More Tariffs Coming for Chinese Goods

Friday morning, President Trump announced new 25% tariffs on approximately $50 billion in exported Chinese goods. The first wave of tariffs will be enacted in the first week of July, with more tariffs going into effect after a review period. This latest round of tariffs – targeting the automotive, manufacturing, robotics and aerospace industries – is aimed at protecting intellectual property in fields featuring significant technology. The goal is clearly to reinvigorate America’s high tech manufacturing and encourage more reliance on American-made rather than overseas alternatives. A few areas likely to see a positive impact because of these tariffs include:

American-based automotive manufacturers
Aluminum and steel manufacturers supplying directly to auto, aerospace and construction companies
Companies developing new automation technology for factories

The Chinese government has vowed to retaliate with not only their own tariffs on imports from America, but also a decrease in overall spending on American goods, taxed or not. Elsewhere, Mexico has taken action against U.S. exports of food and drink, while Canada and the E.U. have plans to enact tariffs in July on products ranging from food and clothing to cigarettes and motorcycles. As a result, the American consumer is likely to see price increases on domestic consumer goods as companies try to recoup some of the lost profits from exporting their products. Those in U.S. politics disagreeing with the new tariffs worry about alienating trade allies and the consequences of retaliation being felt by small business owners, such as farmers, regional manufacturers and smaller consumer goods companies.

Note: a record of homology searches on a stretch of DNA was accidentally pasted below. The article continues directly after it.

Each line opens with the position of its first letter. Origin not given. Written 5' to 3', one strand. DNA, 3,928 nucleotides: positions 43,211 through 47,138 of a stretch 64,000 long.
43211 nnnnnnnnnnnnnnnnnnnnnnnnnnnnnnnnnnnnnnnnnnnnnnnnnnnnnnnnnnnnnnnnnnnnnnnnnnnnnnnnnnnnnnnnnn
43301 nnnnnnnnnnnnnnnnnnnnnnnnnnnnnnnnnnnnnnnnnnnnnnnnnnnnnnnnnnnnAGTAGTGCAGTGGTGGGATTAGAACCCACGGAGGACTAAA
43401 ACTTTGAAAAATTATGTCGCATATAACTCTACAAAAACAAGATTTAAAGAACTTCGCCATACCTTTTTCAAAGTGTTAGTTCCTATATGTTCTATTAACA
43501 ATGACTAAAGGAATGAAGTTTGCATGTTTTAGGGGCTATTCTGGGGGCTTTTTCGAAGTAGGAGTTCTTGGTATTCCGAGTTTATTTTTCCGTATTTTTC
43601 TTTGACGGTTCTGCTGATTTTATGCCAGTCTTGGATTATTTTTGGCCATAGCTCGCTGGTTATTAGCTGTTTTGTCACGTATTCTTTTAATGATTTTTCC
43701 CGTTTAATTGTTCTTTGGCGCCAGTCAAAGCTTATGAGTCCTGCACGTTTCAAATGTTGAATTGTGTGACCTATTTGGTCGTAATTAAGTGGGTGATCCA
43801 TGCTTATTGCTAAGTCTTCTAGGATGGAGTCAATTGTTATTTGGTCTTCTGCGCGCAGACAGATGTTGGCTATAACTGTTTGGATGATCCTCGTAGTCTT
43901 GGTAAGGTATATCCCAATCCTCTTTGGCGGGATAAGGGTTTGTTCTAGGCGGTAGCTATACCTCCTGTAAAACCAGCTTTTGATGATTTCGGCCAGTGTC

Looking past the initial sticker shock of escalating tariffs by America and its trade partners, these moves are likely to spur reform of previously negotiated rates and sharing of intellectual property, especially in technology sectors. President Trump’s goal has always been to put America’s businesses and technology first, and with the world relying on open trade in and out of the United States, escalating tariffs can’t be the beginning and end of the trade discussion. How will your business be affected by these tariffs? Share in the comments below.

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